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VIOLENCE OFTEN HIDES

VIOLENCE OFTEN HIDES

by

Bonnie Lykes

 

The consignment shop is only a yard from vicious traffic. It doesn’t seem fair the sweetness of so many grandmothers and dear uncles suffers the exhaust. Flimsy tapestries, shaky wood shelves, a nickel cooktop, beaded wallet, a painting of post-modern ladies fanning fans all crammed up, orderless. I have an open wall that needs something.  

I shuffle, in neutral, and wish, for what I don’t know. A path winds through these mismatched histories. The owner wears army shorts and a thin white tank. His boney hands grab at the piles. He snatches at pleather, wood, and canvas cranked all around us. His skin is alive and peculiar. An intensely complicated tattoo covers his face, neck, ears, shins, and arms, and, I’m sure, sweeps down to his dark inches. The ink is delicate and crawls over his body like a fine red lace. No macho flowers or smiling snakes, no Sanskrit. No philosophical quotes, no irreversible ex-lovers—only dark, angel-hair lines. They look like the fragile twines of an antique doily stretched in all directions to cover him completely. Jesus, he’s stuck in a net! Whenever he turns, I avoid his eyes and look at his big black boots. He has no open flesh. Not an inch of real pigment. No shine of plain sweat to commiserate with. I can’t look straight on, but I feel his eyes beam, caged and frenetic.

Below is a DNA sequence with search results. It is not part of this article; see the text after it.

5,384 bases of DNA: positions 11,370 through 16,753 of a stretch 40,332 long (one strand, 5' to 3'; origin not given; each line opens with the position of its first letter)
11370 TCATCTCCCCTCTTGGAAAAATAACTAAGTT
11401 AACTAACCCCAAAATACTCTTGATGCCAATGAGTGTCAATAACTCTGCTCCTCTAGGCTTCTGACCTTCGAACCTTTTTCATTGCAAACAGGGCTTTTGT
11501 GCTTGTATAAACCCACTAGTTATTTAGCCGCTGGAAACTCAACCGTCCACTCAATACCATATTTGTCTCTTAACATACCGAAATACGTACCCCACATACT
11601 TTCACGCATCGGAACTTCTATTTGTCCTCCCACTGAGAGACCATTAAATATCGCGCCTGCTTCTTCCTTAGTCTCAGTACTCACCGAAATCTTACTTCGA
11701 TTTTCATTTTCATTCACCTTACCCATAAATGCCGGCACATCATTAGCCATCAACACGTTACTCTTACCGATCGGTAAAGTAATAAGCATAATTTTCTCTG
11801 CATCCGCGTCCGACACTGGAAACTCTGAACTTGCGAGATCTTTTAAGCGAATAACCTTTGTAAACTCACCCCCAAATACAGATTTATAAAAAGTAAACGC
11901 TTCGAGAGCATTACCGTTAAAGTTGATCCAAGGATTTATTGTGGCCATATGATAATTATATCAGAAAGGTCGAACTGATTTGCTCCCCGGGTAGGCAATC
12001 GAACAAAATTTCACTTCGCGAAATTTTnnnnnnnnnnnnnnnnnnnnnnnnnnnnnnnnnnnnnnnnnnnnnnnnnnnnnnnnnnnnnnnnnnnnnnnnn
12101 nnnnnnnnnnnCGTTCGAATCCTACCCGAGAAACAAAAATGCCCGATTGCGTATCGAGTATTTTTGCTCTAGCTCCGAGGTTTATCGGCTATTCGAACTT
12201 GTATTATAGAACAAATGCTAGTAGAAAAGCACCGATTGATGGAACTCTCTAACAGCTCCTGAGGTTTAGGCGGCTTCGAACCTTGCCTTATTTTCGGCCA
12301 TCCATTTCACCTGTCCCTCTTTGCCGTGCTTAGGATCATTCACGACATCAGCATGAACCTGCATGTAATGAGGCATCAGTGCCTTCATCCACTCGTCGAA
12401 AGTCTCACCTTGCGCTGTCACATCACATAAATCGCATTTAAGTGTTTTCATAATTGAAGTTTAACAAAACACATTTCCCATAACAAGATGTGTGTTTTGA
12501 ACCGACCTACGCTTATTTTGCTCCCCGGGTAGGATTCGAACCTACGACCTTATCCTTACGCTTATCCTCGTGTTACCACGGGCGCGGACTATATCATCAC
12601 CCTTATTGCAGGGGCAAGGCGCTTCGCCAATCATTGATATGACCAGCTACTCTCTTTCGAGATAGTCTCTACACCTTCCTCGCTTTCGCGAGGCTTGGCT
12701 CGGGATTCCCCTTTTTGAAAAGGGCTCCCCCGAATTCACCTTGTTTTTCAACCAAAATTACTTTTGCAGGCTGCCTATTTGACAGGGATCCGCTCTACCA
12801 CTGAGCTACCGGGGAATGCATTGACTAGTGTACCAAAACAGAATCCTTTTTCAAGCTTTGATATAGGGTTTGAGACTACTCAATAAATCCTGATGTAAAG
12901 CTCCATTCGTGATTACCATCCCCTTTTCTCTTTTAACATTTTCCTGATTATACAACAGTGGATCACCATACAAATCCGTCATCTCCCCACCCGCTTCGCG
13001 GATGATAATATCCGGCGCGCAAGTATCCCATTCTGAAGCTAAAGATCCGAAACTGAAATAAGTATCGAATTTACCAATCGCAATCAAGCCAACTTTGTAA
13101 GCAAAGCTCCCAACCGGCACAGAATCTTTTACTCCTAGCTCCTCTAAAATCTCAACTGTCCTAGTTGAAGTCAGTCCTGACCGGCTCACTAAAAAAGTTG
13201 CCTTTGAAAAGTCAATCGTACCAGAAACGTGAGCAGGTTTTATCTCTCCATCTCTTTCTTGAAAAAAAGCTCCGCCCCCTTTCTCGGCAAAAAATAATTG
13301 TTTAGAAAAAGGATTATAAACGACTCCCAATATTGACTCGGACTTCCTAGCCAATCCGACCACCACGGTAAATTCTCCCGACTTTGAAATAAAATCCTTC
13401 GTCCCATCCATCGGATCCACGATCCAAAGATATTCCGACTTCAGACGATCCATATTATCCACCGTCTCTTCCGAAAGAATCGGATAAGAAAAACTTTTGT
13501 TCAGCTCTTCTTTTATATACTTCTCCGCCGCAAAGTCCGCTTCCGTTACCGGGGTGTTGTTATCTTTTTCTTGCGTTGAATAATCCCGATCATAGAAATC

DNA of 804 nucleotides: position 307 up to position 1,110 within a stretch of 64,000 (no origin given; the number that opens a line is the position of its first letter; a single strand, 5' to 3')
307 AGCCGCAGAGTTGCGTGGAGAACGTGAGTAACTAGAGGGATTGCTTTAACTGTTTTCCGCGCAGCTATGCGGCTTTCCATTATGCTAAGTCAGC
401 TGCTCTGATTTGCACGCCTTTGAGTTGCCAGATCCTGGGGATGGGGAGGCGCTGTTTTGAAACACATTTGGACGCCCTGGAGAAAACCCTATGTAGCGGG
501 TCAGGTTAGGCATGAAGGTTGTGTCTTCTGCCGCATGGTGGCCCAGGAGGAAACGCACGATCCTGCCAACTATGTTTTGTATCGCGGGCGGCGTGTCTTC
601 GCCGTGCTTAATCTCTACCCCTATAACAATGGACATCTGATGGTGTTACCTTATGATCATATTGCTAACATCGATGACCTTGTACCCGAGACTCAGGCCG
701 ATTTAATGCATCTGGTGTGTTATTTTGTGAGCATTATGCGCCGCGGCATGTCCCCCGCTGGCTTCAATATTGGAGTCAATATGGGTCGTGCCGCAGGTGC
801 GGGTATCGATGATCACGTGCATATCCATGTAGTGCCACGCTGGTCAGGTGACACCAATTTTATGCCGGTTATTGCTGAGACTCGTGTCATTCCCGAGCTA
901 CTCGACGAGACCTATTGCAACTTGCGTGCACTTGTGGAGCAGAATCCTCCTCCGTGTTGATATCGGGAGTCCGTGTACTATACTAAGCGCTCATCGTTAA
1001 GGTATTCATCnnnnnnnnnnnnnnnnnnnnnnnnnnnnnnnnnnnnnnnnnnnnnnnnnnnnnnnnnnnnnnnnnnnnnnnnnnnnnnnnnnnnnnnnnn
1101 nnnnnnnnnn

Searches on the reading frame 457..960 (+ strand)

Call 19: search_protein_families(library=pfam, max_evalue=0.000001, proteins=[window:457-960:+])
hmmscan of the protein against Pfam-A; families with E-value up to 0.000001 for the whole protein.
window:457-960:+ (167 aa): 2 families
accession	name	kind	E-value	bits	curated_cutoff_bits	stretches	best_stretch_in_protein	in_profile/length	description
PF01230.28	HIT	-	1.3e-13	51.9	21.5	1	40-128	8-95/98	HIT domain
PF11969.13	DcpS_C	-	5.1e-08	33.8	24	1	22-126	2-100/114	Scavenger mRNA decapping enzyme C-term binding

I rest my hand on a table statue of a fisherman with a bent spine. I move on to a black ashtray with yellow lettering: Belle Of Baton Rouge Riverboat Card Room. I linger. He bleats out, “You want that one?” He hunches and lurks five feet away consistently. 

I answer to his boots, “No, no thanks.” 

He floats a fragile nightstand up and away from a throng of loveseats.

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